In other respects, however, Barr’s summary of Mueller’s report is ominous for the president. While Mueller did not find that Trump obstructed his investigation, he also made a point of not reaching the opposite conclusion: that Trump didn’t obstruct the investigation. Indeed, he appears to have created a substantial record of the president’s troubling interactions with law enforcement for adjudication in noncriminal proceedings—which is to say in congressional hearings that are surely the next step.
What makes the document more complicated still is the fact that it offers only a skeletal description of Mueller’s report. It only purports to convey Mueller’s top-line findings and does not include any of the evidence or legal analysis that underlies those findings. It doesn’t tell any of the stories that the Mueller report will tell. It only distills and announces two high-altitude legal conclusions from those stories. Assuming that Barr is characterizing Mueller’s findings reasonably, that leaves a whole raft of questions unanswered about what those stories will be—and what their impact will be.

The Mueller Probe Was an Unmitigated Success
The scandal is how much corruption it exposed—and how much turns out to have been perfectly legal.
By Franklin Foer
(The Atlantic) The Mueller investigation has been an unmitigated success in exposing political corruption. In the case of Paul Manafort, the corruption was criminal. In the case of Trump, the corruption doesn’t seem to have transgressed any laws. As Michael Kinsley famously quipped, “The scandal isn’t what’s illegal; the scandal is what’s legal.” Lying to the electorate, adjusting foreign policy for the sake of personal lucre, and undermining an investigation seem to me pretty sound impeachable offenses—they might also happen to be technically legal.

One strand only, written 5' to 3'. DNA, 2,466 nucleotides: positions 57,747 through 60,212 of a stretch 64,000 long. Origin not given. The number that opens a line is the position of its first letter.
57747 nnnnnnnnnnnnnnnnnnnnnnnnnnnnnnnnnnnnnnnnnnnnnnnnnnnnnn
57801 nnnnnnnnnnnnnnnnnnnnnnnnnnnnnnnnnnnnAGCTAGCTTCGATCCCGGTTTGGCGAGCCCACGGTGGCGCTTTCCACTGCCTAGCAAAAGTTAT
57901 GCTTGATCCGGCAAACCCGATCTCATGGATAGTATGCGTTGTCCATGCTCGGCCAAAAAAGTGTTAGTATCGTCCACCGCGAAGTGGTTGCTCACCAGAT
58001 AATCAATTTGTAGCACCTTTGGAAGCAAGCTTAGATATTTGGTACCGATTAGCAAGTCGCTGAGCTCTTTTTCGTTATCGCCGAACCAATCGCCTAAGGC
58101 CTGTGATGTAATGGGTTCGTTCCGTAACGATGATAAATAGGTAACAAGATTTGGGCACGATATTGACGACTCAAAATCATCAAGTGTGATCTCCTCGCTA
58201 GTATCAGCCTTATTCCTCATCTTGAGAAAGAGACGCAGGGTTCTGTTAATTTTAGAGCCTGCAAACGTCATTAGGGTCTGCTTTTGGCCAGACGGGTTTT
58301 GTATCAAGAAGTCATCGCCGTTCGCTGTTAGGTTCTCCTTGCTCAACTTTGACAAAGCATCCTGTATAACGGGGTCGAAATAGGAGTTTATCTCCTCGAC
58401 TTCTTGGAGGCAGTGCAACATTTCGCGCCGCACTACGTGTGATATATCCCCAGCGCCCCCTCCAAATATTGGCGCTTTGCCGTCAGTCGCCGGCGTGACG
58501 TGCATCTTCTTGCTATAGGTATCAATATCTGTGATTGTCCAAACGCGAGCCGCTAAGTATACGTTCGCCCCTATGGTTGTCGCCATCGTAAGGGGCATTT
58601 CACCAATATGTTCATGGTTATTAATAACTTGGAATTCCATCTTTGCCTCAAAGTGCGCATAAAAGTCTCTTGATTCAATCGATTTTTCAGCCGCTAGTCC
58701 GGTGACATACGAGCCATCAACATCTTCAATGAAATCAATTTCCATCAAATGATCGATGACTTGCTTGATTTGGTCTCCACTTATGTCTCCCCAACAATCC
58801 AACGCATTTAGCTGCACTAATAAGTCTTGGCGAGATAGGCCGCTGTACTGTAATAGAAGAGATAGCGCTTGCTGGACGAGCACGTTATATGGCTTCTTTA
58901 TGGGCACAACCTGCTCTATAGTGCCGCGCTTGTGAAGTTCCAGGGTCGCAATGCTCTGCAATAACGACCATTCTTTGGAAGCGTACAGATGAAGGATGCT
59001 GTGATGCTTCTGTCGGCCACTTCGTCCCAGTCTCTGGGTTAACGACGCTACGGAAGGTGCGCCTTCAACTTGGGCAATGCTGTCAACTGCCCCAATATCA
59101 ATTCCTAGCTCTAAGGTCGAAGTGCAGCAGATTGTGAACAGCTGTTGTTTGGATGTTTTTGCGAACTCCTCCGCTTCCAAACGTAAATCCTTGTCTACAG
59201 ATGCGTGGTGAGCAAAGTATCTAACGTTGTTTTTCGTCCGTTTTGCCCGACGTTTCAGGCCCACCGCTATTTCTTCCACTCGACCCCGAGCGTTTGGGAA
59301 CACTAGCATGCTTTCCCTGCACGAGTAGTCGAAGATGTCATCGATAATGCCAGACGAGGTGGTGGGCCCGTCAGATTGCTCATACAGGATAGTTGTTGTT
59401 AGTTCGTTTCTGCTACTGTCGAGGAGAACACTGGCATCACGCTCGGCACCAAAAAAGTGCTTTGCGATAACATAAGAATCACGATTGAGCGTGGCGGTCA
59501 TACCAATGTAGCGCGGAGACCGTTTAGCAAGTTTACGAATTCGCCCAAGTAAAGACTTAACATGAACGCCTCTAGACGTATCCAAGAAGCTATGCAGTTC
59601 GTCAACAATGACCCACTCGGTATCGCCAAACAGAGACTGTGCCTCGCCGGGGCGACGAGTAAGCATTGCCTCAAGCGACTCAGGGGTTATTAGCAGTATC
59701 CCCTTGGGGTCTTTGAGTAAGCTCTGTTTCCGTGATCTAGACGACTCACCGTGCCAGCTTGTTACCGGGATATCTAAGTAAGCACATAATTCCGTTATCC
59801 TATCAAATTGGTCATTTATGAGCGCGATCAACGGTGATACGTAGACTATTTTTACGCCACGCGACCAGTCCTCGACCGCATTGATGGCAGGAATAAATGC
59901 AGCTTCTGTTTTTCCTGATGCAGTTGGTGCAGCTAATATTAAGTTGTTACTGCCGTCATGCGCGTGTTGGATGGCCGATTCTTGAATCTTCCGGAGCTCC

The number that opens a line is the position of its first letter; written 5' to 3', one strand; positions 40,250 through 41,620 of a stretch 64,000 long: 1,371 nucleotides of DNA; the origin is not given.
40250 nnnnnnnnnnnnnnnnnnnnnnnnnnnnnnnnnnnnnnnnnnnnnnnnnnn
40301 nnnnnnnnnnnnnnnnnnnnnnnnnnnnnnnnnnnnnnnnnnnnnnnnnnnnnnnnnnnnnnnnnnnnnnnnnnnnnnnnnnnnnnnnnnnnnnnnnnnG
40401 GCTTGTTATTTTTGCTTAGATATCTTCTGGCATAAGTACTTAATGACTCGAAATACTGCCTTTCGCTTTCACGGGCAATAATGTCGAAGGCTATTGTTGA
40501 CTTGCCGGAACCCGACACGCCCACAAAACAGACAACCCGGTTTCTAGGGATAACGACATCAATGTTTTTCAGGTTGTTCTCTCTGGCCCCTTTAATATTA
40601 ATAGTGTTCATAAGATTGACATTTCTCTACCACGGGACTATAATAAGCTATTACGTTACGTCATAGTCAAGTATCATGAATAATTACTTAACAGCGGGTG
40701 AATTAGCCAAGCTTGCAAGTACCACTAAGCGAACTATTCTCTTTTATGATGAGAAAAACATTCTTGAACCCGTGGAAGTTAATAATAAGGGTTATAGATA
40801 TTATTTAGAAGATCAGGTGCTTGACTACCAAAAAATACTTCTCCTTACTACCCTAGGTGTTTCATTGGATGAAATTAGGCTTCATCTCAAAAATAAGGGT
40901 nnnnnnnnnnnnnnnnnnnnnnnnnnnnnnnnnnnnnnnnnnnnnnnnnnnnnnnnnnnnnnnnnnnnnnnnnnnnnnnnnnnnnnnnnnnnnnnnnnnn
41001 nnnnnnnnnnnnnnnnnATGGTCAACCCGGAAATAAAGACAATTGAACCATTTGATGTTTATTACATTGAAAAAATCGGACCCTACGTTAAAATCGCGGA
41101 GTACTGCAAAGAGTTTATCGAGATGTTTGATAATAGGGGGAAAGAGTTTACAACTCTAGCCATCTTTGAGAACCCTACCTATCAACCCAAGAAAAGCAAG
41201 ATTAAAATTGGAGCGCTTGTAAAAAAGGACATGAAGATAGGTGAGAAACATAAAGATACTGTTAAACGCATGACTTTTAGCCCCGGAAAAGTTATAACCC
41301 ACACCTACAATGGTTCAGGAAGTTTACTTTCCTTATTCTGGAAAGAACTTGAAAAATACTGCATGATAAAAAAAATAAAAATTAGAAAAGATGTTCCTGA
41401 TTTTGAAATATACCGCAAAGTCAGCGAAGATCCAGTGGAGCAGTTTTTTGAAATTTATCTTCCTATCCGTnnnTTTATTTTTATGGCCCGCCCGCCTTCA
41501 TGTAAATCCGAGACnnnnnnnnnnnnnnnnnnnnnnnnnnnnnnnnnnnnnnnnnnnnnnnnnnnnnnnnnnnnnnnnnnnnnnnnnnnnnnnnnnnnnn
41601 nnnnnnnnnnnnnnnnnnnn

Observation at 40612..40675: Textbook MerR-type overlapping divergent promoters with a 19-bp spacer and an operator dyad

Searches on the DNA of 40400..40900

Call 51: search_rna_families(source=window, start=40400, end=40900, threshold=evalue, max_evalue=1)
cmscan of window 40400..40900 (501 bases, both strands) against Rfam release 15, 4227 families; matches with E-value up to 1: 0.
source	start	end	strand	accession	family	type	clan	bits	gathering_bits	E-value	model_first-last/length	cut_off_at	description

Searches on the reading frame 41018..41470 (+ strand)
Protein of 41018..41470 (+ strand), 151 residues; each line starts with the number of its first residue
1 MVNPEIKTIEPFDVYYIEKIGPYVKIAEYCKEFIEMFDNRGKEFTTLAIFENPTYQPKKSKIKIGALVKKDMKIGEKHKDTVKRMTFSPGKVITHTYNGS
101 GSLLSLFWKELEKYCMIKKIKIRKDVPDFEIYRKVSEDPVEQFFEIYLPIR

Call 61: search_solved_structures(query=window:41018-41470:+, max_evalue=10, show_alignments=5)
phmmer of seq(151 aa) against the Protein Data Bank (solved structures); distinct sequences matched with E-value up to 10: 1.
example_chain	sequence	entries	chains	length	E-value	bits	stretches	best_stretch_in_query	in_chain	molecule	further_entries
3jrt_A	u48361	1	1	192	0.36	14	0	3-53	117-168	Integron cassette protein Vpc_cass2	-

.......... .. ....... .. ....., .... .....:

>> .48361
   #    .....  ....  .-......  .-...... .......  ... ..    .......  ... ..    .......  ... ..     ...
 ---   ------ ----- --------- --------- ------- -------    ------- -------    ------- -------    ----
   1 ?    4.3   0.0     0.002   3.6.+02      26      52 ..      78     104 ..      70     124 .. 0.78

Through his investigation, Mueller has also provided a plausible answer to the question that first bothered me. Trump’s motive for praising Putin appears to have been, in large part, commercial. With his relentless pursuit of Trump Tower Moscow, the Republican nominee for president had active commercial interests in Russia that he failed to disclose to the American people. In fact, he explicitly and shamelessly lied about them. As Trump’s former personal attorney Michael Cohen implied in his congressional testimony, Trump ran his campaign as something of an infomercial, hoping to convince the Russians that he was a good partner. To enrich himself, Trump promised to realign American foreign policy.
… Along with Trump’s stalwart defenders, many left-wing critics of hawkish foreign policy have been quick to tout Attorney General William Barr’s letter as exoneration. Matt Taibbi has compared the coverage of the Russia scandal to the media’s gullible reporting about Iraqi weapons of mass destruction. The accusation is that the media are prone to parrot whatever self-serving conspiracy the national-security state has to offer. But Mueller has apparently endorsed the fundamental underlying case emanating from the intelligence community: The Russians were actively working to secure Trump’s victory. What makes their interference so horrifying is that it involved the theft of information and the active manipulation of public perceptions. All of that is arguably far worse than Watergate. David Frum: The Question the Mueller Report Has Not Answered — Why?

Masha Gessen: After the Mueller Report, the Dream of a Sudden, Magic Resolution to the Trump Tragedy Is Dead
(The New Yorker) The Russian-collusion story dangled the carrot of discovering that Trump was entirely foreign to U.S. politics, a puppet of a hostile power. It also held the appeal of a secret answer to our catastrophe, one that would make the unimaginable suddenly explicable.
The truth about Trump has been in plain view all along. The President has waged an attack on political institutions, the law, and culture, and has succeeded to an astonishing extent. We are no longer surprised, for example, that more than a month passes between White House press briefings, or that the President and his spokespeople lie openly and routinely. The assumption that the Administration should at least act as though it were accountable to the public has vanished, and we barely took notice.
The Internet age creates the illusion that it is possible for the media to pursue an unlimited number of stories, as though we could follow the Mueller investigation and everything else, too. But, while the Web might be boundless, human attention is not.

Trump Might Not Be Guilty, But Neither Is the Press